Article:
Four Signs the Ground Under Your Building May Not Be Stable and You May Need Underpinnings

Underpinning consists of adding extra support to the foundation of your building, and if the soil around your building has changed or if subsidence has occurred, it may be time for underpinning. Wondering how to detect if underpinning is necessary? Here are a few signs that it's time to consider it:

1. Sinkholes have been detected near your building.

Subsidence refers to the motion of the earth's surface in a downward direction, and while this can occur in a range of conditions, it can occur when some of the rock under the surface dissolves and creates a sinkhole. In particular, if your building is in an area with a lot of limestone and some of the limestone has dissolved, this can create holes under the surface, and that can cause the surface to sink. If this process has been happening on any of the land around your building, you may want to consult with a geologist to see how the earth is doing under and around your building. That can help you determine if you need underpinnings for support.

2. A drought has caused changes to the water table in your area.

In other cases, changes to the earth's surface may be linked to changes in the level of the water table. Additionally, if there have been a lot of droughts in your area, that can change the moisture levels in the soil, potentially causing the foundation of your building to sink further in the soil.

If there have been significant changes in the level of precipitation in your area, you may want to speak with a surveyor to see if the level of your building is stable, and if it's not, you may want to consider strengthening the foundation of the building through underpinnings.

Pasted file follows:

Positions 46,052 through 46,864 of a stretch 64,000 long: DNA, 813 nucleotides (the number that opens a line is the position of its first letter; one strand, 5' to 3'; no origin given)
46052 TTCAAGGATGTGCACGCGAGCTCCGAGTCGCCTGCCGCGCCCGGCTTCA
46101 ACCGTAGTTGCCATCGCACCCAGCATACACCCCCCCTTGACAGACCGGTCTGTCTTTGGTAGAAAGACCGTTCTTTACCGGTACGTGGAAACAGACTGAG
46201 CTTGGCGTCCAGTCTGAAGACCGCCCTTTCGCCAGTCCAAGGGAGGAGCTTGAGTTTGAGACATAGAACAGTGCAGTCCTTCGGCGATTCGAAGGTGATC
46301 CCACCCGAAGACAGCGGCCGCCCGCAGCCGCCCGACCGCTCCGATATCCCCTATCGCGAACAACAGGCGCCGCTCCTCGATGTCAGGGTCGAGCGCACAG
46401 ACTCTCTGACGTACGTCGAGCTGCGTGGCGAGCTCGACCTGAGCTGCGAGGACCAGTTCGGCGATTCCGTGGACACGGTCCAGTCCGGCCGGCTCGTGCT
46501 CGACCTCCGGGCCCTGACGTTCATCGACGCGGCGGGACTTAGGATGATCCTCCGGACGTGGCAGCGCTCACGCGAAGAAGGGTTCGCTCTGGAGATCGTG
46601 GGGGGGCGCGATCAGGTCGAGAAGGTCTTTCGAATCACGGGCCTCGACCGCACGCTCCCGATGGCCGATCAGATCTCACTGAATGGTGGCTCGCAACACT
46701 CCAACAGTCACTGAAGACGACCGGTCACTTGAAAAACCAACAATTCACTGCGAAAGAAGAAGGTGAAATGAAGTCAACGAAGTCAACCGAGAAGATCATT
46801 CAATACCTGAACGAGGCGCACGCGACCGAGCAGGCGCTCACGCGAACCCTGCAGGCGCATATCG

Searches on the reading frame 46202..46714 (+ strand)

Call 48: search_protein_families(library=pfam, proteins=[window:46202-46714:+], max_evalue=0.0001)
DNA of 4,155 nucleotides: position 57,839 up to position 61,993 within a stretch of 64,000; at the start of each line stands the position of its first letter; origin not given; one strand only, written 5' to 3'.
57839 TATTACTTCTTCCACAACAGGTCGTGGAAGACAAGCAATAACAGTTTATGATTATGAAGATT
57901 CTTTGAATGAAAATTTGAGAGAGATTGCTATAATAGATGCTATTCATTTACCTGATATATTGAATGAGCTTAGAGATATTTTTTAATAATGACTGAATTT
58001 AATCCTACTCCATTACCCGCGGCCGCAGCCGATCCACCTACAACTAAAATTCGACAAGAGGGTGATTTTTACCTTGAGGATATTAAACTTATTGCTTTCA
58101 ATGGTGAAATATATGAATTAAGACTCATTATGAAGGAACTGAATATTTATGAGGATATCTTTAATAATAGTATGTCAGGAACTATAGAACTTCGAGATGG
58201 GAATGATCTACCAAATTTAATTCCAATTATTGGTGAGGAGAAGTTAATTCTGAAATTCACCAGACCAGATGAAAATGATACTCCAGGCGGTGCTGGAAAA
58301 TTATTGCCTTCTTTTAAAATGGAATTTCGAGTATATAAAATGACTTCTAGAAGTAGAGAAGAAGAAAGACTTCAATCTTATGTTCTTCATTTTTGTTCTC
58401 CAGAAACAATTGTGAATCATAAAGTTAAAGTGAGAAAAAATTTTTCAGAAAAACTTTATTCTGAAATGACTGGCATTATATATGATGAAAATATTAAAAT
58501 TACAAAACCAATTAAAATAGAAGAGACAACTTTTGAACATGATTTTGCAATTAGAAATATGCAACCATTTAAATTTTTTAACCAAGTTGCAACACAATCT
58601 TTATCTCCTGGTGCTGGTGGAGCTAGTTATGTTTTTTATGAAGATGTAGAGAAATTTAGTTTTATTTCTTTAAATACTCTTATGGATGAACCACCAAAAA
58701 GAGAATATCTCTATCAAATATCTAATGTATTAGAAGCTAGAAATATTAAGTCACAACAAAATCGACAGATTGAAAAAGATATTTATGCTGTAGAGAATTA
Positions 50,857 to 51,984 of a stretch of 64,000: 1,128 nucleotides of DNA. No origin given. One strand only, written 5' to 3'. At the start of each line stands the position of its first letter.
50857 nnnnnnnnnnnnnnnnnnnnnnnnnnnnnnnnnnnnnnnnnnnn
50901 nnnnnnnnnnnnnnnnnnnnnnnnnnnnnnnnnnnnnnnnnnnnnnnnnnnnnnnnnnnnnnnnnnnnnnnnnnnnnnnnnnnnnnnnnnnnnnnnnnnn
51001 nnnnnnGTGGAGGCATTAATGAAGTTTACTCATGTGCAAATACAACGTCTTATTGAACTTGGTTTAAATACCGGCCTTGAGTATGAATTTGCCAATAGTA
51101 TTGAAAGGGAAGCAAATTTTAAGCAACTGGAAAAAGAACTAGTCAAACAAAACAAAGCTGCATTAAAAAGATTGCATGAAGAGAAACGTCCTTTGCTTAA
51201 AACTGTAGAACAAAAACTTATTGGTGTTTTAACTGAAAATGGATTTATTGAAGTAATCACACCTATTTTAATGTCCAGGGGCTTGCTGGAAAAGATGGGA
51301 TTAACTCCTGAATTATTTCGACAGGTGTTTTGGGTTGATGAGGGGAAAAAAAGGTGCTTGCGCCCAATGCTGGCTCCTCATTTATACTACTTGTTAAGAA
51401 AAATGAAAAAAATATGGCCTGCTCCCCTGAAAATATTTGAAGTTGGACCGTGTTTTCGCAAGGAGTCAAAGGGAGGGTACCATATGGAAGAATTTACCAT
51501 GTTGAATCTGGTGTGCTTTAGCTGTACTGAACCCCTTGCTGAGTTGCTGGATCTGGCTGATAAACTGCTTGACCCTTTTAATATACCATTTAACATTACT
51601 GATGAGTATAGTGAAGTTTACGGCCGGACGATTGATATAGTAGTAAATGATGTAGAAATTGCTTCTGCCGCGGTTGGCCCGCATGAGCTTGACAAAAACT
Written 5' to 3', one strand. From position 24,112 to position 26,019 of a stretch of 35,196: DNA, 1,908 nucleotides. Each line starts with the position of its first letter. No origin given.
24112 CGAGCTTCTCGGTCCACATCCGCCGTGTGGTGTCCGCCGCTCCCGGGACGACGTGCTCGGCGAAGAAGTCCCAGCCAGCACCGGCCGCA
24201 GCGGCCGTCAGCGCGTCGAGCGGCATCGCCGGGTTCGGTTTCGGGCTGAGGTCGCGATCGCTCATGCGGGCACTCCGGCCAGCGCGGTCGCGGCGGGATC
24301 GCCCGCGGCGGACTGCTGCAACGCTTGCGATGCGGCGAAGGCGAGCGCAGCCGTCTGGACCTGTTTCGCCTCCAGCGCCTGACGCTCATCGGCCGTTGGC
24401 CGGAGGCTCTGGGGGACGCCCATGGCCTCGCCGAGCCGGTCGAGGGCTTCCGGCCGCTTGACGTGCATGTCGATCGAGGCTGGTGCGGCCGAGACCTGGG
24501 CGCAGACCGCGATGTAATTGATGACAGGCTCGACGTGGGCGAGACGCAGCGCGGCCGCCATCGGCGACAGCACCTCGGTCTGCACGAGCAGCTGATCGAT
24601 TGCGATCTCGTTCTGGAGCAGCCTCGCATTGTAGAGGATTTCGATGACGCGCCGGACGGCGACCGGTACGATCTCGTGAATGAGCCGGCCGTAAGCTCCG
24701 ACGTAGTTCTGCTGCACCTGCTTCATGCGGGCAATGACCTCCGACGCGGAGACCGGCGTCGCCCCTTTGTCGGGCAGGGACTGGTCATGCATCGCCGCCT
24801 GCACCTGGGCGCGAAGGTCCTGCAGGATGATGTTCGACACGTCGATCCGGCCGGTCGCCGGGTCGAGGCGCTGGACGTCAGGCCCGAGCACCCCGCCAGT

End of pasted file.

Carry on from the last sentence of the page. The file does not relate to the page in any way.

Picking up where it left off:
3. Old mines have been discovered in your area.

If someone discovers an underground mine near your building, that is another sign that the ground supporting your building's foundation may not be totally stable. In that case, you also may want to consult with a surveyor. Keep in mind, however, that potential disrupters to the surface don't necessarily need to be as deep and expansive as a mine. You may also face issues due to tree roots, drains or other openings under ground.

4. The foundation has cracks.

In addition to monitoring the ground around your foundation, you should also look at the foundation for signs that it may need a bit of extra support. Namely if you see a lot of cracks in the walls of your foundation, especially around doors or windows, you may want to consult with an underpinnings expert for advice.

 

About Me

Converting our carport

We don't use the carport, and we have a very limited living space, so we think it might be time to convert some of that space into a playroom. My husband already did this on our last house, and it's a really good way to keep all of the toys contained in one area and stop me having to constantly pick up small pieces of toys before I trip on them! It's a total sanity saver. This time we are taking step by step photos and descriptions so that you can get your contractor to do exactly the same at your house.

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